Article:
News: MRF-D puts their fire team leaders to the test
Story by Cpl. James Gulliver
ROBERTSON BARRACKS, Northern Territory, Australia – The loud crack of automatic weapon fire echoes through the trees as Marines and Australian Army Soldiers adjust the sight alignment of their Infantry Automatic Rifles in preparation for the next course of fire. This is just their first day of firing. Throughout the duration of the course they will conduct multiple ranges and tests that will push them to their limits.
The Marines and Soldiers are participating in the Fire Team Leaders’ Course, a two-week evaluation intended to test them both physically and mentally, here, May 27, 2014. The fire team leaders’ course is designed to prepare fire team leaders with MRF-D for any challenge they might face while deployed, or in future conflicts.
The rotational deployment in Darwin enables Marines to more effectively train, exercise, and operate with partners and builds capacity to respond more rapidly to natural disasters and crises throughout the region.
“We really want our Marines to come away from this course with all the tools they need to become an effective fire team leader,” said 1st Lt. Michael Bucher, a platoon commander with 1st Battalion, 5th Marine Regiment, Marine Rotational Force – Darwin. “This will set up the whole battalion for success if our lowest level of leadership is strong.”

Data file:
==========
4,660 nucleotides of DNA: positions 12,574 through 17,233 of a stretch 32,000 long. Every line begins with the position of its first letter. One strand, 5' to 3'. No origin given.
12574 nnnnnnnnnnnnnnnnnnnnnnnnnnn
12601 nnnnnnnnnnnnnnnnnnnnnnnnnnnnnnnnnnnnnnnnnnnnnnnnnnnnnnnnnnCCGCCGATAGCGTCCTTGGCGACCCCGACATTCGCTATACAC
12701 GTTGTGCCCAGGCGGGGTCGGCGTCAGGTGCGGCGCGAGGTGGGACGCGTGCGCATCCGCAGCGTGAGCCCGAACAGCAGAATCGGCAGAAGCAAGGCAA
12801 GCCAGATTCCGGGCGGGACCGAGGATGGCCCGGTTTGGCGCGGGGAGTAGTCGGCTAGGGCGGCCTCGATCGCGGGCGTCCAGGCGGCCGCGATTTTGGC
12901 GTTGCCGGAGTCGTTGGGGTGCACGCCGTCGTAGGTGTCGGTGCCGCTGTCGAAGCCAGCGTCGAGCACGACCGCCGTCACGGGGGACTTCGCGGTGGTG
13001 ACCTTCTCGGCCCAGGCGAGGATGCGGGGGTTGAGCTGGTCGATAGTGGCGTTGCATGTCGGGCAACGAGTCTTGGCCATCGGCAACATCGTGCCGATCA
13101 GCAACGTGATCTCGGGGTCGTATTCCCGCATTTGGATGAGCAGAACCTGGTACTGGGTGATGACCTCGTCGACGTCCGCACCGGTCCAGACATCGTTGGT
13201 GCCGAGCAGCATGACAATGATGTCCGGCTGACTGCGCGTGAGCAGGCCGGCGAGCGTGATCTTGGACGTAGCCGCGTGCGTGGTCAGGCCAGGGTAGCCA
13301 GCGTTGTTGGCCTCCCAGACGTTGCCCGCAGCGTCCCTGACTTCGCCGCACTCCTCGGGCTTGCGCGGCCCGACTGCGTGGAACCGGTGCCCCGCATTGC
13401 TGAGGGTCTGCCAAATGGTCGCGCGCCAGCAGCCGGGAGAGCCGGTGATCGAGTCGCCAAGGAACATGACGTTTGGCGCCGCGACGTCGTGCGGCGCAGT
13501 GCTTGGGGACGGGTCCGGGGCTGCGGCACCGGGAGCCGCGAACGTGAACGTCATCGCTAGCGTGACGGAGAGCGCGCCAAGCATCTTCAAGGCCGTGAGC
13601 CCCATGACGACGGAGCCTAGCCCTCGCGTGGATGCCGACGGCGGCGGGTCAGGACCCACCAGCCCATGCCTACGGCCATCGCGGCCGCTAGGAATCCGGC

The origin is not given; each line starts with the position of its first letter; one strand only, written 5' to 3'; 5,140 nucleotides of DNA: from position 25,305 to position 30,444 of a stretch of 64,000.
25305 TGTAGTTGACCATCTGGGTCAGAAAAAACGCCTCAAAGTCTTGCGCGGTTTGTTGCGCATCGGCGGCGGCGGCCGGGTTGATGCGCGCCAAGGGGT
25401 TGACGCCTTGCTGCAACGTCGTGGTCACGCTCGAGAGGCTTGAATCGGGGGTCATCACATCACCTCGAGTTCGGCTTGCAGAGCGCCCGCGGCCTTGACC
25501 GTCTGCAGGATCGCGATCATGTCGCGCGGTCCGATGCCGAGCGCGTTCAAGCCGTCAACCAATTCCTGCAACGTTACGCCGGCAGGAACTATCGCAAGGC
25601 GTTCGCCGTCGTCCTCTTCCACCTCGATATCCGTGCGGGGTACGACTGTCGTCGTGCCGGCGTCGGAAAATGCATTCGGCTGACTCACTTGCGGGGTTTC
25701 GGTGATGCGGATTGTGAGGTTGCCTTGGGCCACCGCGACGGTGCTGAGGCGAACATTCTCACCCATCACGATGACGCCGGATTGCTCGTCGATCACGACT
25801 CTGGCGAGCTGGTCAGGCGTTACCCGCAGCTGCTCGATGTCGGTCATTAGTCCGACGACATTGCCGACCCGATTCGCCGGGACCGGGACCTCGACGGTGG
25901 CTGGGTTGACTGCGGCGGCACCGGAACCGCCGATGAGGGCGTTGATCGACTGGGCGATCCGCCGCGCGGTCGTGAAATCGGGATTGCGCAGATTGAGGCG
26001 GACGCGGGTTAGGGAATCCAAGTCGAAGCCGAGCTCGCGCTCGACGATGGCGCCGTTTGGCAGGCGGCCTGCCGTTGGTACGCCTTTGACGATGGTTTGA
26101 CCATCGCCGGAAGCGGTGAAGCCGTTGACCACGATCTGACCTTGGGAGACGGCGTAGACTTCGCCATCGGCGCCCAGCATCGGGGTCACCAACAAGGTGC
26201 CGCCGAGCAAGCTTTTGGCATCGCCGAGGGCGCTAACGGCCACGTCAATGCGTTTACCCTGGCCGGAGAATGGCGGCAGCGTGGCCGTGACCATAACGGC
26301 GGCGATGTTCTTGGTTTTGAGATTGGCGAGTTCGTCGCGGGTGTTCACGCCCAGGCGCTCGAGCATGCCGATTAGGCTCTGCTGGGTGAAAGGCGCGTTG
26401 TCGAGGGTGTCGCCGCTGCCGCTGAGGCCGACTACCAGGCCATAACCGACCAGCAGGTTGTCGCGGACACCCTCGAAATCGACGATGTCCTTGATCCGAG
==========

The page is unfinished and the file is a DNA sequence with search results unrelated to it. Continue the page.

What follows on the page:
The course began with classroom instruction covering weapons handling, the role of a fire team leader and Marine Corps history.
The classroom instruction gave the Marines a chance to get hands on experience before taking their new set of skills out to the field, said Lance Cpl. Allen Smith, a fire team leader with 1st Bn., 5th Marines.
The Marines then moved onto in the field portion of the course where they conducted multiple ranges testing their knowledge and skill with weapons systems ranging from the M-16 Service Rifle to the M249 Squad Automatic Weapon.
“As a fire team leader you have to know the ins and outs of these weapons systems,” said Smith, a native of Rexburg, Idaho. “That way if you’re ever put in a position where you need to operate one of them you are ready.”
The small unit leadership evaluation concluded the course where each Marine and Australian were given control of a fire team and completed a series of obstacles including casualty evacuation and calling in air support.
“Each fire team will be going through about 10 stations,” said Bucher, a native of Scottsdale, Arizona. “They will be planning attacks, briefing orders and making sure their team is on the same page.”
Bucher believes the success of the battalion in the future is hinged upon the actions of fire team leaders, and that excellence in the basics builds a stronger Marine Corps.